The Government must increase spending on the armed forces if Britain is to maintain its defence relationship with the United States, MPs have warned.
The Commons Defence Committee said without further investment, UK forces would struggle to maintain “interoperability” with the US military, diminishing their usefulness as allies.
The warning comes ahead of next month’s Nato summit in Brussels where US President Donald Trump is expected to reiterate demands for European allies to take on a greater share of the burden of collective defence.
The committee repeated its call for the Government to raise defence spending from the Nato minimum of 2% of GDP to 3% – around £60 billion a year – saying without additional funding the UK would be unable to maintain its military capacity and capability.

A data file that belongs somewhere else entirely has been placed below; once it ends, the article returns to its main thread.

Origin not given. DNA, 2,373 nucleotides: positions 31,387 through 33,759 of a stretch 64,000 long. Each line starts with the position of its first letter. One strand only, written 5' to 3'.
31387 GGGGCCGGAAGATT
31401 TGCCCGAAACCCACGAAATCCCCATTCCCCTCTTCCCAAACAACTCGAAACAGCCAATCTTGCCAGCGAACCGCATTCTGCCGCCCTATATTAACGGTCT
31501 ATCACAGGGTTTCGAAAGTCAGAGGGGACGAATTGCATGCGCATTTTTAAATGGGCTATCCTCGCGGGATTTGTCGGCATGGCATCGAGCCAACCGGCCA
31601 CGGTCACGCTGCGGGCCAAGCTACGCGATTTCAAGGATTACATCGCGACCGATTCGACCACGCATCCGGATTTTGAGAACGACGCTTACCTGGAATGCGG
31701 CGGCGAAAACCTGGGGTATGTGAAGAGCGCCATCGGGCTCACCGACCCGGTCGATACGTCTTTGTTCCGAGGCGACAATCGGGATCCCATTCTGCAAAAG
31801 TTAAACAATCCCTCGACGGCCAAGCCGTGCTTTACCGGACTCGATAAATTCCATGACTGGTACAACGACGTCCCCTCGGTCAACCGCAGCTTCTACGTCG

“Diminished capacity reduces the UK’s usefulness to the US and our influence within Nato. The Government must not allow this to happen,” it said.
It said that US defence secretary James Mattis had estimated that the UK benefited to the tune of £3 billion-a-year from its defence relationship with the US.
“This implies that both the UK armed forces and HM Treasury benefit from our close relationship with the US,” it said.
“However, that will continue to be true only while the UK military retains both the capacity and capability to maintain interoperability with the US military and to relieve US burdens.
“For this to be the case the UK armed forces must be funded appropriately.”
A spokesman for the Ministry of Defence said: “The UK maintains the biggest defence budget in Europe we have been clear we will continue to exceed NATO’s 2% spending target.
“The Defence Secretary launched the Modernising Defence Programme to strengthen our Armed Forces in the face of intensifying threats.”